By Mark Ellis
In several high-profile opinion pieces, the head of Fuller Theological Seminary has declared that Mormonism is not a cult, and therefore Christians should not withhold their support for presidential candidate Mitt Romney due to his religious beliefs.
“Most scholars who study religious movements have long abandoned the use of the “cult” label with reference to Mormonism. With about 14 million adherents around the world, the church has moved into the religious mainstream,” he noted in a Los Angeles Times Op-ed piece that appeared November 20th.
For the past 12 years Mouw has co-chaired a “behind-closed-doors” dialogue between a dozen evangelical leaders and scholars and an equal number of Mormon leaders. These face-to-face meetings – and the relationships that have ensued – have altered Mouw’s perspective on the LDS Church.
“Based on these conversations and my own careful study, I do not believe Mormonism is a cult. However, I am not convinced that Mormon theology deserves to be classified as Christian in the historic sense of that word,” he noted.
Mouw maintains he still harbors serious disagreements with Mormons about basic issues of faith that have eternal consequences, including the nature of God, the Trinity, and the afterlife. “But I have also learned that in some matters we are not quite as far apart as I once thought,” he wrote.
“I know cults,” he insists. “I have studied them and taught about them for a long time,” he noted on a CNN Belief blog in October.
In several categories, Mormons do not display the classic identifying marks of a cult, he believes. “Brigham Young University is a world-class educational institution, with professors who’ve earned doctorates from some of the best universities in the world. Several of the top leaders of the Church of Jesus Christ of Latter-day Saints have PhDs from Ivy League schools,” he wrote on CNN’s blog.
Mouw noted a congenial quality to his dialogue with Mormons, that they lack the “us-versus-them” mentality of most cults. He states that cults do not engage in self-examining conversations such as the ones he and his evangelical colleagues have conducted.
“These folks talk admiringly of the evangelical Billy Graham and the Catholic Mother Teresa and they enjoy reading the evangelical C.S. Lewis and Father Henri Nouwen, a Catholic. That is not the kind of thing you run into in anti-Christian cults.”
The classification of Mormons as Christians is a “complicated question” for Mouw. “While I am not prepared to reclassify Mormonism as possessing undeniably Christian theology, I do accept many of my Mormon friends as genuine followers of the Jesus whom I worship as the divine Savior.”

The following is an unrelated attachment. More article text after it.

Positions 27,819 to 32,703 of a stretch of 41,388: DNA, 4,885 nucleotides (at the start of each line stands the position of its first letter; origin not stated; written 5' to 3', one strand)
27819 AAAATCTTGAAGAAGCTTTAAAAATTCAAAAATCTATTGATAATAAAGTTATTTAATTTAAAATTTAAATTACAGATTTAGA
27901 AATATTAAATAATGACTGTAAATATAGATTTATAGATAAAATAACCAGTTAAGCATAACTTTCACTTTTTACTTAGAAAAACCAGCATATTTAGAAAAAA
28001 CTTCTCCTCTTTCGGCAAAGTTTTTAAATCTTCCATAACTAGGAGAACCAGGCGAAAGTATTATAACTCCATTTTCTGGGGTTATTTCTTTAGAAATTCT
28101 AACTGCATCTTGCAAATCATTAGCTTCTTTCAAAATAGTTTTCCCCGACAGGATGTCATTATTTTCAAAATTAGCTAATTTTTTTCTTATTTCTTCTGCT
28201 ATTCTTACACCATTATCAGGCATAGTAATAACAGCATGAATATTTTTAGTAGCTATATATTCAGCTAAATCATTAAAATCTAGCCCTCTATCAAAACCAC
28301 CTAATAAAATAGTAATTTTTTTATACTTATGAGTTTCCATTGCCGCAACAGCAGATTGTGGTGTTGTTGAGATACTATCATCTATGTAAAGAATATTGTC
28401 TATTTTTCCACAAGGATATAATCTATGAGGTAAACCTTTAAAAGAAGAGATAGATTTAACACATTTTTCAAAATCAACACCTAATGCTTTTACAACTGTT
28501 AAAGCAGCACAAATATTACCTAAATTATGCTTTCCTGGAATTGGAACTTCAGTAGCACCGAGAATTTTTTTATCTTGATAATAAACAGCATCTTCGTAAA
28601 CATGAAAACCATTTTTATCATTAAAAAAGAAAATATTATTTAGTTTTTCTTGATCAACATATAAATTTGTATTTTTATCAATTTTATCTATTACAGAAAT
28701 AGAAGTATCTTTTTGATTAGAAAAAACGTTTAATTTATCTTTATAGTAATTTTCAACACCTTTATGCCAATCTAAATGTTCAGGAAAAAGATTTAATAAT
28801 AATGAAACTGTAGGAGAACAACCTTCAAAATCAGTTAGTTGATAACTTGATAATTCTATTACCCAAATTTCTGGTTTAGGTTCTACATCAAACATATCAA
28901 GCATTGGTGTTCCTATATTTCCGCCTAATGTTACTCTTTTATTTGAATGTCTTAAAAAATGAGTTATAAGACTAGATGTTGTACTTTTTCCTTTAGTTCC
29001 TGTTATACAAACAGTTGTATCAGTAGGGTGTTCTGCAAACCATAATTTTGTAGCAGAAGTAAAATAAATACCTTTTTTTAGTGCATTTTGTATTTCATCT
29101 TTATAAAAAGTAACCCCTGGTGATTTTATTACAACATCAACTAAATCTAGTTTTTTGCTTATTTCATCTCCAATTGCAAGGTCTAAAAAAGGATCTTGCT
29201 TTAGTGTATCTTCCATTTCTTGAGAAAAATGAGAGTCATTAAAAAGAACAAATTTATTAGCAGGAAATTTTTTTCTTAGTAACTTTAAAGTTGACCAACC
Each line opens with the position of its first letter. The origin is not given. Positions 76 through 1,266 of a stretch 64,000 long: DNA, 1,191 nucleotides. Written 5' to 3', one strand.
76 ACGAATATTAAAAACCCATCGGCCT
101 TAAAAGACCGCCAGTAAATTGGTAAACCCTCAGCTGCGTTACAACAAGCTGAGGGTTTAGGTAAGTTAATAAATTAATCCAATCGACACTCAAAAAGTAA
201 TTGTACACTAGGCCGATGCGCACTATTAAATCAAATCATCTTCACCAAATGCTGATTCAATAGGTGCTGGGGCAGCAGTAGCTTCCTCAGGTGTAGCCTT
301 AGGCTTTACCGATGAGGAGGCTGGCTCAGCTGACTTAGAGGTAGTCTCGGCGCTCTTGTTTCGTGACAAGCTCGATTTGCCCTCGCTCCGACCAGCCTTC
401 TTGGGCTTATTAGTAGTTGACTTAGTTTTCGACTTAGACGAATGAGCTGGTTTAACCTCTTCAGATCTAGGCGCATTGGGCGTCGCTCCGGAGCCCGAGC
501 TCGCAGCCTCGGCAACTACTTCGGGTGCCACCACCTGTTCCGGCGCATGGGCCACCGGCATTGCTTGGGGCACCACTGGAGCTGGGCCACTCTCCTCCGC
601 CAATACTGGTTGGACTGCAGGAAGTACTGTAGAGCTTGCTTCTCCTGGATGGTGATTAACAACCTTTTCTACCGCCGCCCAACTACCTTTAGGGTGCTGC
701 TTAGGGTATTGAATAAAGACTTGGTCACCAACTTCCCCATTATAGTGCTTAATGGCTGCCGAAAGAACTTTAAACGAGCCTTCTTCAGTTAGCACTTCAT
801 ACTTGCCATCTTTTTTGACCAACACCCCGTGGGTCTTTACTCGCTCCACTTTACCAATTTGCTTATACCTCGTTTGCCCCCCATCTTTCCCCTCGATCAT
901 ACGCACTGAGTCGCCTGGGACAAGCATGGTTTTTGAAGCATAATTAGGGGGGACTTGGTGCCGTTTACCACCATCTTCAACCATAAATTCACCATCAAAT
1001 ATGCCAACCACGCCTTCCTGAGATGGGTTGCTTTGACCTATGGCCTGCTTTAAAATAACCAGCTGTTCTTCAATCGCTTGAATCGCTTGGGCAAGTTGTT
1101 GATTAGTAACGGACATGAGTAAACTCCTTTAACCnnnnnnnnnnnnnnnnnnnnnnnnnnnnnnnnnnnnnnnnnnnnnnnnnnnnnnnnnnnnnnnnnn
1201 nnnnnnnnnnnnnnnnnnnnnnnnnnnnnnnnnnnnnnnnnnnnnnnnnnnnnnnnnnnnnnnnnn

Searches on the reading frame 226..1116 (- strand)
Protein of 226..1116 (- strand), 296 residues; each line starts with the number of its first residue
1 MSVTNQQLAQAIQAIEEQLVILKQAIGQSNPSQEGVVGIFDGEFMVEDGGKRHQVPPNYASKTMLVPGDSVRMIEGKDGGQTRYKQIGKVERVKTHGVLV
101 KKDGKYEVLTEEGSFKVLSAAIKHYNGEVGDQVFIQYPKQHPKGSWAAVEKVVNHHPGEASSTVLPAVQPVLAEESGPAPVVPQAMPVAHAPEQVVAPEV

In his Los AngelesTimes piece, Mouw warned Christians against bearing false witness against their neighbors. “That truth-telling obligation applies to our Mormon neighbors as well,” he wrote.
Mouw has apparently been stung by some angry responses engendered by his position. “I am getting two kinds of angry responses,” he noted November 24th on his personal blog. “Some folks insist that I simply do not understand Mormonism,” he wrote. Some have urged him to read books or videos by Walter Martin, Ed Decker, and Dave Hunt.
“Actually, I am very familiar with all of that,” he responded. “It was precisely my dissatisfaction with the basic approach in that kind of thing that motivated me actually to start talking to Mormons themselves.”
Mouw stirred debate in November 2004, when he appeared at a historic gathering at the Mormon Tabernacle, and apologized to Mormons for the way they have been characterized by Evangelicals. At that appearance he said, “I am now convinced that we evangelicals have often seriously misrepresented the beliefs and practices of the Mormon community. Indeed, let me state it bluntly to the LDS folks here this evening: we have sinned against you. The God of the Scriptures makes it clear that it is a terrible thing to bear false witness against our neighbors, and we have been guilty of that sort of transgression in things we have said about you.”
Earlier this year on his personal blog, Mouw also defended the theology of Rob Bell, as presented in his book “Love Wins.”
“Why don’t folks who criticize Rob Bell for wanting to let too many people in (heaven) also go after people like that who want to keep too many people out? Why are we rougher on salvific generosity than on salvific stinginess?” he wrote.
“In a book I wrote several years ago defending the basics of a Calvinist perspective, I told about an elderly rabbi friend who struck me as a very godly person. He would often write to tell me that he was praying for me and my family. When he died, I said, I held out the hope that when he saw Jesus he would acknowledge that it was Him all along, and that Jesus would welcome him into the heavenly realm.”
“A straightforward question: Did Mother Teresa go to hell? My guess is that she was a little confused about justification by faith alone. If you think that means she went to hell, I have only one response: shame on you.”